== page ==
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Earlier this year, AstraZeneca Canada announced an expansion of their research footprint in Canada, including 500 new high-tech and scientific jobs.Provided

Soon after Dale Payne joined AstraZeneca Canada (AZ Canada) as senior manager of national policy and partnerships in September 2022, he learned that his wife was pregnant with their second child. To his delight, he was able to take a three-month paid parental leave when their daughter was born in June.

“Having that flexibility and being really encouraged by my leaders to take advantage of our benefits was a huge bonus for me,” he says, noting that company policy includes up to 18 weeks of paid parental leave for whomever is taking the time – mother, father or adoptive parent – and an additional week for the non-birth parent. “I also have a two-year-old son, and our growing family is important to me.”

“That time off,” continues Payne – whose job at the Mississauga-based, science-led biopharmaceutical firm includes working with governments and academia to advance health-systems transformation – “helped me to build a stronger connection with my family and my newborn. If I’d had to work, that would have been time that I couldn’t get back.”

Kiersten Combs, president of AZ Canada, notes that about 60 per cent of its 1,500 employees, who research, develop and market innovative medicines in areas such as breast, lung and prostate cancer; COVID-19; chronic kidney disease and rare diseases, are based in the GTA.

She says a big part of the organization’s 95-per-cent retention rate is an insistence on “top-tier” support for its workforce. “We place a lot of emphasis on our benefits program to ensure the comprehensive offering supports the health and well-being of our employees and their families.”

Another thing that galvanizes AZ Canada employees, Combs adds, is their collective drive for innovation. “It’s such an exciting time to be in life sciences, with advances revolutionizing medical treatment and ushering in a new era of medicine for patients with the aim of treating, preventing and, in the future, even curing complex illnesses like cancer and rare diseases.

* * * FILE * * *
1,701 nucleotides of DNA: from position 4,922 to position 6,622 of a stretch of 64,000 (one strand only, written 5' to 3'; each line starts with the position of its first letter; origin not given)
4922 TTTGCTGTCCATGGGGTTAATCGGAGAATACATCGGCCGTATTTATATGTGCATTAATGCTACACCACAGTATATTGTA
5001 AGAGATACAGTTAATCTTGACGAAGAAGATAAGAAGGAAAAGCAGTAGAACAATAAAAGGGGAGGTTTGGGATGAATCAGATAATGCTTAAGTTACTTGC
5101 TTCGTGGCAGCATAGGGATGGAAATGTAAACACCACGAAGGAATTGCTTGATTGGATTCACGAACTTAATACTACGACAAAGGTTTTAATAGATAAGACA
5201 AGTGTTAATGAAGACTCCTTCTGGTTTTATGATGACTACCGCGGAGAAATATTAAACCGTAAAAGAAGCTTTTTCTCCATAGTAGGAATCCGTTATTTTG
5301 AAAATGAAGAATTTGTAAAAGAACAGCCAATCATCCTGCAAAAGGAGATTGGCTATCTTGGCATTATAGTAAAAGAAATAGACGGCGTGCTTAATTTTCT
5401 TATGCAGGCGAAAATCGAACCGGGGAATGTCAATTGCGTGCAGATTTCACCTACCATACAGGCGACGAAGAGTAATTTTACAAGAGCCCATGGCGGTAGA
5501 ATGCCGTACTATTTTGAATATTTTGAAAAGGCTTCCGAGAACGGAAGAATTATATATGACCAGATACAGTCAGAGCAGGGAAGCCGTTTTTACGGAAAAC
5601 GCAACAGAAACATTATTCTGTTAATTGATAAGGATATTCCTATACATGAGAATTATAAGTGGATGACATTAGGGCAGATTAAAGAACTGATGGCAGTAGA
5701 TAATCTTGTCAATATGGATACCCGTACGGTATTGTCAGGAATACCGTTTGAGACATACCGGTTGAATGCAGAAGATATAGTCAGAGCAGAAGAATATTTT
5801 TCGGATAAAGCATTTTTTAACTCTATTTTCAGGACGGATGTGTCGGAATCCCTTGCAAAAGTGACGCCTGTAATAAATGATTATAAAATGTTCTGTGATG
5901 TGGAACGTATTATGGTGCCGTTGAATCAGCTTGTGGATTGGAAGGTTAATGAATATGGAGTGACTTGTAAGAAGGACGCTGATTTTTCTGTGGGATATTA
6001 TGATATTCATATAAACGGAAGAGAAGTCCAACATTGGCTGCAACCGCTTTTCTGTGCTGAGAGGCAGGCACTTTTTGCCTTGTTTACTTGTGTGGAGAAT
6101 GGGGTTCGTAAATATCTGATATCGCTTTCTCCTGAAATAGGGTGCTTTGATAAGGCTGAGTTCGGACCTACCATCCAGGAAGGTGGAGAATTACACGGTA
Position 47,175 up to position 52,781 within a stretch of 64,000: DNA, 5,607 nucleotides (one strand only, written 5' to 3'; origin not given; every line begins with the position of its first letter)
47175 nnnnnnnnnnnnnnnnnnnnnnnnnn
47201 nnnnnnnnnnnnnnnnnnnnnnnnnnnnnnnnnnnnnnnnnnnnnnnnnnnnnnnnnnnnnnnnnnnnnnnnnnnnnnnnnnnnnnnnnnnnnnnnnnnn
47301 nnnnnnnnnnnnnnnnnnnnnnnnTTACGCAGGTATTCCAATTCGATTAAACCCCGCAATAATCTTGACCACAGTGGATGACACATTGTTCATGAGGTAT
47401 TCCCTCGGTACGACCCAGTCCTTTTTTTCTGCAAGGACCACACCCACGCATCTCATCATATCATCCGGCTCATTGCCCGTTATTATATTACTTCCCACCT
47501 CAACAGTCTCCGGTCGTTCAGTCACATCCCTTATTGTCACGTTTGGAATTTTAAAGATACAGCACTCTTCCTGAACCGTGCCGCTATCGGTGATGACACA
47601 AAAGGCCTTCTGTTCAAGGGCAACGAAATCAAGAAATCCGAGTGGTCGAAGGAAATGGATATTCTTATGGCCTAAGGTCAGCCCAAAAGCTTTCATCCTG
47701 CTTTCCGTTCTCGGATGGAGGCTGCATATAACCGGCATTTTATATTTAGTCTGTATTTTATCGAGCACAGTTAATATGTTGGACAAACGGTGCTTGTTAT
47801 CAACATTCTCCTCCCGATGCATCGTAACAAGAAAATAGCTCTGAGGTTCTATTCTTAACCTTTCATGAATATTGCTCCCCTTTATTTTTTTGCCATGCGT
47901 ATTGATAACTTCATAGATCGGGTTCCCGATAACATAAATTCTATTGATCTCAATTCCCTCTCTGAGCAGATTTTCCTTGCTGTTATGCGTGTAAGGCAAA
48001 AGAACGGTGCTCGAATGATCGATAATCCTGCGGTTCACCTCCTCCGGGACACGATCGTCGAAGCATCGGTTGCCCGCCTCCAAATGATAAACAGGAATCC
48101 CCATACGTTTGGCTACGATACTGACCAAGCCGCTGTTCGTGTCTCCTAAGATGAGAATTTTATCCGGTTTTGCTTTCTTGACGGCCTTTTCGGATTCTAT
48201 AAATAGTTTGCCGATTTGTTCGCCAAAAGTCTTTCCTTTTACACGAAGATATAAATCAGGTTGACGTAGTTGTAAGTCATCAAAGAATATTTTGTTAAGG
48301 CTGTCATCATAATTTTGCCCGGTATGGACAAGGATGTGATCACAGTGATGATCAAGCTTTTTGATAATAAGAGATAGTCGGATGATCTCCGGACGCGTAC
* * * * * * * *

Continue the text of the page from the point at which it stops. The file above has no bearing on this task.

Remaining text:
“And you see this reflected in the growth we’re experiencing: earlier this year, we announced 500 high-tech and scientific jobs as part of the expansion of our R&D Hub in Mississauga and the creation of a new Alexion Development Hub for rare disease research.”

Payne feels that excitement. “At AZ Canada we’re really focused on advancing science,” he says, “but the overlying mission of the work we do is to make a positive impact on people, society around us and our planet. That really resonates for me.”

He also values AZ Canada’s “speak-up culture.” “I think it was my second day on the job,” he recalls, “and I was thrown into this big policy report project and was included in a meeting with one of our vice presidents. And right off the top of the meeting, it was like, ‘Hey, Dale, well, what were your impressions of this report and some of its recommendations?’

“That was new to me, because in my past work environment it was very much a top-down approach, where you were often not called upon for your thoughts or opinions unless you were a senior executive.”

That, says Payne, has fuelled his engagement at work – as have other aspects of AZ Canada’s support for employees, such as the flexibility of a hybrid schedule.

“With two young children at home,” he says, “it can be very hectic as we work around daycare drop-off and a lot of medical appointments. The company’s flexibility really helps me attain some balance between my work and life obligations, which is a huge benefit at this point in my life.”

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Advertising feature produced by Canada’s Top 100 Employers, a division of Mediacorp Canada Inc. The Globe and Mail’s editorial department was not involved.

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